Some people look forward to the fall and winter months when leaves turn brilliant colors, the air gets cooler and cozy sweaters come out of storage. But for others this change of season can bring the winter blues, especially after the holidays when gray skies and dreary weather seem to drag on forever. Many people feel sluggish or grumpy in the winter — after all, it's freezing out there. Fortunately it doesn't take much to fight seasonal blues and blahs. A few minor lifestyle adjustments may be just what the doctor ordered.
Let the light shine in
Pull back the shades and let sunlight stream in to naturally enhance your mood. Studies have shown that light increases serotonin levels, which in turn gives you an energy boost. Another way to increase serotonin is through exercise and healthy eating habits. Regardless of the season, good physical health can have a positive impact on mental and emotional well-being.
Fly the coop
If you can afford a vacation, get away to a warmer clime for a few days and come back feeling refreshed and rejuvenated. Or, plan an afternoon trip to a spa for a massage or manicure, or get out for a fun evening with friends. Any activity that lifts you out of a rut, even for a few hours, can help brighten your outlook.
Embrace the season
If your heart sinks when you see a blanket of snow on the ground (especially if you have to commute in the stuff), try looking at it instead as an opportunity for fun and frolic. Go cross-country or downhill skiing, grab your skates and head to an outdoor rink or take your kids sledding. Outdoor activity on a cold winter day is exhilarating and invigorating, especially when you come home to a cup of hot chocolate and a warm fire, or soak in a hot bath afterward.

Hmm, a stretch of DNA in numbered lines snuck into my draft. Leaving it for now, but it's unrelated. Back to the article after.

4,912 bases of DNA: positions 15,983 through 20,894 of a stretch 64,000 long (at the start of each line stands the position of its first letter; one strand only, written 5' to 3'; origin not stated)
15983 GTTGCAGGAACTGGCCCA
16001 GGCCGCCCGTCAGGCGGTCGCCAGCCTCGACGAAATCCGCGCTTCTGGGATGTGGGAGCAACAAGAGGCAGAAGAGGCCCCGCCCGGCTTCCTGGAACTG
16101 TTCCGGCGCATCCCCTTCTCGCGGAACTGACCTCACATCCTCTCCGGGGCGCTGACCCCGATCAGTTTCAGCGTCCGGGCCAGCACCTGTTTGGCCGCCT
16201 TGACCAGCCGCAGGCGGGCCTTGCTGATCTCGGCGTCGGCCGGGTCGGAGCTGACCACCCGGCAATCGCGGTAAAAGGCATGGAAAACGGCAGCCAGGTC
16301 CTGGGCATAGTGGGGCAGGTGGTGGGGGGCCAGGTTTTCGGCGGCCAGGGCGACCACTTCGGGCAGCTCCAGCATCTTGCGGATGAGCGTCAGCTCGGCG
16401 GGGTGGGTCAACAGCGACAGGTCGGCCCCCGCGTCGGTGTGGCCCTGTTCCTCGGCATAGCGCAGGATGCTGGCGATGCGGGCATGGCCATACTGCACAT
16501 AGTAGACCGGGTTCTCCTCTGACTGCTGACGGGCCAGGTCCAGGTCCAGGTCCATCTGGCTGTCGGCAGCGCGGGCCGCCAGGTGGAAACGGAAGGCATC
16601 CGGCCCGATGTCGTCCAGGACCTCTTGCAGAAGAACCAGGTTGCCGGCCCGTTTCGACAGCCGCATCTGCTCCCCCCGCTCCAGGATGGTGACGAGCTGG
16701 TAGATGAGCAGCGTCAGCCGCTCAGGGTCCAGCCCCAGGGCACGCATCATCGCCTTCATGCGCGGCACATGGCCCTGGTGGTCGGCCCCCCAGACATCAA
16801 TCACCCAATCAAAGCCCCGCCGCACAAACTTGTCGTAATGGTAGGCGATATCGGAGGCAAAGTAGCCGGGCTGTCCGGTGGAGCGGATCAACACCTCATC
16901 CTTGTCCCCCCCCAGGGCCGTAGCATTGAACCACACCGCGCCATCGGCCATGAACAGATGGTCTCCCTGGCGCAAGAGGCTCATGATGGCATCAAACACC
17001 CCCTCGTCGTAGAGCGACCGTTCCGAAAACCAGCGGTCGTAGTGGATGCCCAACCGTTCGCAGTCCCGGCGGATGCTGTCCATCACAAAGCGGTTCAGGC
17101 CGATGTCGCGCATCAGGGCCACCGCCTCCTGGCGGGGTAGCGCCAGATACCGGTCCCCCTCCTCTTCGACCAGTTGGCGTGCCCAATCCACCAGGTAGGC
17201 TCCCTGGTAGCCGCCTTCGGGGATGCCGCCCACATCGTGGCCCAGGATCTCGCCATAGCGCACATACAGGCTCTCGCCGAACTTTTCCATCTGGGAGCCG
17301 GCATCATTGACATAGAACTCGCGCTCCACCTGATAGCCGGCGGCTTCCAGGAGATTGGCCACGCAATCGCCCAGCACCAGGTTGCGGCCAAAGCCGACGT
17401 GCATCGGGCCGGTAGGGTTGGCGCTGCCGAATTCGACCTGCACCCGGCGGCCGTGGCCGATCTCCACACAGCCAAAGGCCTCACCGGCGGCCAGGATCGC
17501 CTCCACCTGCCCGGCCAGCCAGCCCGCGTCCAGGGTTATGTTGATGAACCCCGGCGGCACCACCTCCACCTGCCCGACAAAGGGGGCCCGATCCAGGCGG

Turning SAD feelings around
There is a condition called seasonal affective disorder (SAD) that's more than a case of the winter blues. The National Alliance on Mental Illness lists it as a seasonally triggered form of depression. The good news is that it is treatable with light therapy, medication or counseling.
People with SAD have symptoms that can interfere with their daily lives, such as:
- weight gain or loss
- decreased energy
- suicidal thoughts
According to the American Academy of Family Physicians, between four and six percent of people have SAD and another 10 to 20 percent have a milder version of the disorder. Mood slumps, which are the main symptom, typically begin in late fall and dissipate around March or April.
If you suspect you may be suffering from SAD, the Mayo Clinic suggests simple remedies like those listed above to improve your mood.
For more information on SAD, visit these sites:
With the proper combination of lifestyle changes and therapies (in more serious cases), you can successfully fight the winter blues.